House debates

Thursday, 3 June 2010

Questions without Notice


3:47 pm

Photo of Kevin RuddKevin Rudd (Griffith, Australian Labor Party, Prime Minister) Share this | Hansard source

The member for North Sydney’s question went specifically to the impact of the government’s measures on the growth of the mining industry and on employment in the mining industry. I sought to answer both those things by reference to the government’s modelling contained in the Econtech government report. The member for North Sydney simply leapt to the dispatch box in order to make a separate political point himself. Mind you, I say that it is pretty interesting in this debate that the Leader of the Opposition seems to be rationed to one question a day these days. Perhaps that is because there has been some concern on the part of the member for Sturt about the, shall I say, demeanour of the Leader of the Opposition in this place.

Can I say in response to member for North Sydney’s question, given that he does ask all the questions on the economy—as the Leader of the Opposition seems to have been banned from asking any questions on the economy, because the Leader of the Opposition is bored by questions on the economy and is regarded by the former Treasurer as being innumerate on questions of the economy—that there are multiple third parties in this debate, many of whom have supported the government’s RSPT proposal. Many of them have contributed to Australian newspapers in recent times. Many of those views have been reflected in international journals as well. I would draw again the member for North Sydney’s attention to the editorial contained in the Financial Times only earlier this week. It said specifically:

The charge that it turns Australia into the “number one sovereign risk issue”, made by Tom Albanese, chief executive of Rio Tinto, is absurd.

Furthermore, the Financial Times said:

It will be a long-overdue update of the medieval practice of levying royalties on gross production. Being regressive, royalties squeeze marginal producers while letting those with the most abundant mines keep the largest share of their loot.

I draw his attention to that editorial. Editorials in the Financial Times are not written lightly. They are written on the basis of a considered analysis of all the contending views and all the contending analyses. What those opposite are doing at the moment is what they always do: engage in a fear campaign—a fear campaign on the resources tax, a fear campaign on the emissions trading scheme, a fear campaign on asylum seekers. All they actually do in the public policy debate is engage in a fear campaign, because that is what the Leader of the Opposition is an expert at doing.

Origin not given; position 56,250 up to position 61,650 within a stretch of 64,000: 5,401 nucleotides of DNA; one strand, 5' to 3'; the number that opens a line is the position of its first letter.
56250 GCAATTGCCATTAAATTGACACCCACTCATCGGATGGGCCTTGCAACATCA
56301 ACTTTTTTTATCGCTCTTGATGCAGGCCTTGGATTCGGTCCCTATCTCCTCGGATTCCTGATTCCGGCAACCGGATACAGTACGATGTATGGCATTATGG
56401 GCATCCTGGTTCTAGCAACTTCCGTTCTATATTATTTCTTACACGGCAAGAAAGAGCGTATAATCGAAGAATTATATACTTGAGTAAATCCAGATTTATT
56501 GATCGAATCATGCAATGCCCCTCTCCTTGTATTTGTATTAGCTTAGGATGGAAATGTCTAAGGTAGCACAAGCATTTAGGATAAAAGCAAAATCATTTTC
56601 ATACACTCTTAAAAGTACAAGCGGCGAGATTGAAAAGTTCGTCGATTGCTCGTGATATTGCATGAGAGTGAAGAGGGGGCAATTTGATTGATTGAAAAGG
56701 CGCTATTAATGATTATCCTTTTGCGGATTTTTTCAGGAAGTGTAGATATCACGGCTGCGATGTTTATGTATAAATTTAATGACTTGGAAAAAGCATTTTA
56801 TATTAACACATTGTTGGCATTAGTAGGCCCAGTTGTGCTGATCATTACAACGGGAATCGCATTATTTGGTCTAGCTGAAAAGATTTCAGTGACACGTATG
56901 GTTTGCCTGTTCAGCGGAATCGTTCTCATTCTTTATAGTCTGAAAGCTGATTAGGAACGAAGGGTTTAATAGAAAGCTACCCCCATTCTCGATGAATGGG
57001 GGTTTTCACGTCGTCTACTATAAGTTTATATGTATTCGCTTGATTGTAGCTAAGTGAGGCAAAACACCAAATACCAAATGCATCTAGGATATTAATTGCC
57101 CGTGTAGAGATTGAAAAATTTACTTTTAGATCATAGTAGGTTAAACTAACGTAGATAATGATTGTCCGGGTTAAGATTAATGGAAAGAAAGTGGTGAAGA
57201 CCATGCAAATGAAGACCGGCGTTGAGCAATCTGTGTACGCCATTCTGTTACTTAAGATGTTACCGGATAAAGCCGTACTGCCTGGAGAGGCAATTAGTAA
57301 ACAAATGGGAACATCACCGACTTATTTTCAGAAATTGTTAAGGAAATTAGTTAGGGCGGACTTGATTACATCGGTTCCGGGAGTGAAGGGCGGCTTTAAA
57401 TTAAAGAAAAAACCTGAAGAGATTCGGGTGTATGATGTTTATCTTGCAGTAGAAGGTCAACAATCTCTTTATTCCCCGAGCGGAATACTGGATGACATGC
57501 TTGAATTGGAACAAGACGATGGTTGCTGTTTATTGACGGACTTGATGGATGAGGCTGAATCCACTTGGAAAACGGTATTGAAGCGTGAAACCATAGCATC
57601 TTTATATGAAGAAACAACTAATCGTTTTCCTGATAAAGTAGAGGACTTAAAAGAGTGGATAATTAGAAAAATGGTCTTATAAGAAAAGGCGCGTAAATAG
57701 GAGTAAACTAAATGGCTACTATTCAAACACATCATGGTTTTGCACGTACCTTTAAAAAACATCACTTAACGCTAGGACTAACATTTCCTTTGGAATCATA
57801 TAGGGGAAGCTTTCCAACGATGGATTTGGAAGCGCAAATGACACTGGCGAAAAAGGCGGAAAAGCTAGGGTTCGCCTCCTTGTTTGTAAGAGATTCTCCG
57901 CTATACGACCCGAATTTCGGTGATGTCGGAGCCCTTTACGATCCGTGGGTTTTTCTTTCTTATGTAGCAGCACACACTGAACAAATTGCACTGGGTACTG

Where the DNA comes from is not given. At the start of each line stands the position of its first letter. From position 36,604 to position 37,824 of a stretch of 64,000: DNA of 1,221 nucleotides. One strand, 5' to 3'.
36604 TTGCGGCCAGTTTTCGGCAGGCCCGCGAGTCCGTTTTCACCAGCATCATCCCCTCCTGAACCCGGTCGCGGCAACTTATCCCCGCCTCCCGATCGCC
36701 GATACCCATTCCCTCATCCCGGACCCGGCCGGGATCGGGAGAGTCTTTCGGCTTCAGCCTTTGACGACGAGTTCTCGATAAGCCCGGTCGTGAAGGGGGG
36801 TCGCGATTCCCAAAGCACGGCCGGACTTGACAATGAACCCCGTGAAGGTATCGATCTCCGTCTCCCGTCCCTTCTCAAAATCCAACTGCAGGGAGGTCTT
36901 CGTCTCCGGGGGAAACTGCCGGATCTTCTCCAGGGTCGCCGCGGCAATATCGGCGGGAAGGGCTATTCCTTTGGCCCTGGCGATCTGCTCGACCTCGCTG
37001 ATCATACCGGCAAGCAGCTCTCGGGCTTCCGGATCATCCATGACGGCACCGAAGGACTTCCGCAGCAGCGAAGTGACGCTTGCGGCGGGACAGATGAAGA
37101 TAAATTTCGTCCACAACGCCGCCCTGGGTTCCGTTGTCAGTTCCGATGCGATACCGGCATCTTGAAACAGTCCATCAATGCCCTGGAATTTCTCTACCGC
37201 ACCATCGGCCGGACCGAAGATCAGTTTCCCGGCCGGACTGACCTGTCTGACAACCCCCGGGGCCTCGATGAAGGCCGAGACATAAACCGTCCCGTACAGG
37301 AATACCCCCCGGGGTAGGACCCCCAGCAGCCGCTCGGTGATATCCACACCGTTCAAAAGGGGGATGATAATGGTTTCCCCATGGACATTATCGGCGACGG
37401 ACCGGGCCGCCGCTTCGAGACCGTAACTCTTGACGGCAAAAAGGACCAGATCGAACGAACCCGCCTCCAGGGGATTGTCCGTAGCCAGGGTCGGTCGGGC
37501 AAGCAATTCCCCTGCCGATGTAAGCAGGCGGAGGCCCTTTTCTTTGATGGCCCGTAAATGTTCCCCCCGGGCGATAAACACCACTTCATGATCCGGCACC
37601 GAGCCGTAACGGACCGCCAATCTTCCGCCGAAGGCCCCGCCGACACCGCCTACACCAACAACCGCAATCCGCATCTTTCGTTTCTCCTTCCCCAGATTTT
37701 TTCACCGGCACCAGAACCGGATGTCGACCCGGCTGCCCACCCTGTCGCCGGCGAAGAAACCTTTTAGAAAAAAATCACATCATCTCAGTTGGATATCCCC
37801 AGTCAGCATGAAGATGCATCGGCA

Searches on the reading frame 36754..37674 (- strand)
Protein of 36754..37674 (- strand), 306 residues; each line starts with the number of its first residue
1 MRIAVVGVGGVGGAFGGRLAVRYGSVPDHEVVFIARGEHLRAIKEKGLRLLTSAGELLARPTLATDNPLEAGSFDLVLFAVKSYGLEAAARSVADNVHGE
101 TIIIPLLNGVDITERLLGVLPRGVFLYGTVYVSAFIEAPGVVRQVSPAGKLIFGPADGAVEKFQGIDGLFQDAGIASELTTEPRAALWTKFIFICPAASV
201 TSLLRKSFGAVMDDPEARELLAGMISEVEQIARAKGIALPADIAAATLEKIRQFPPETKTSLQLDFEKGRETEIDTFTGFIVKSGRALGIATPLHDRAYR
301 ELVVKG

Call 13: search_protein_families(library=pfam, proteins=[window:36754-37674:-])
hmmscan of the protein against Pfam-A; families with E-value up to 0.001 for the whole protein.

We always hear opposition from the Leader of the Opposition; we never hear him propose anything. We hear negativity all the time, never positivity. We hear him stand opposed to everything the government puts forward. We never hear him propose anything, except one thing and that was his own great big new tax on everything. Having gone onto the Neil Mitchell show and sworn hand on heart that there will be no new taxes under the Liberal Party which he led, what did he do one month later: he jacked up the tax two per cent on all companies in the country with a turnover in excess of $5 million.

Can I just say to the Leader of the Opposition: on the question of the economy and why I presume he has been sin-binned by the member for North Sydney and the member for Sturt from asking any questions on the economy, he would be very well advised to go back to Fundamentals 101 and revisit his earlier statement that this economy could somehow survive the absence of stimulus over the last 18 months. The illiteracy of the Leader of the Opposition on questions of the economy becomes more apparent day by day not just in this place but right across the country, as he simply does not know how to add up.


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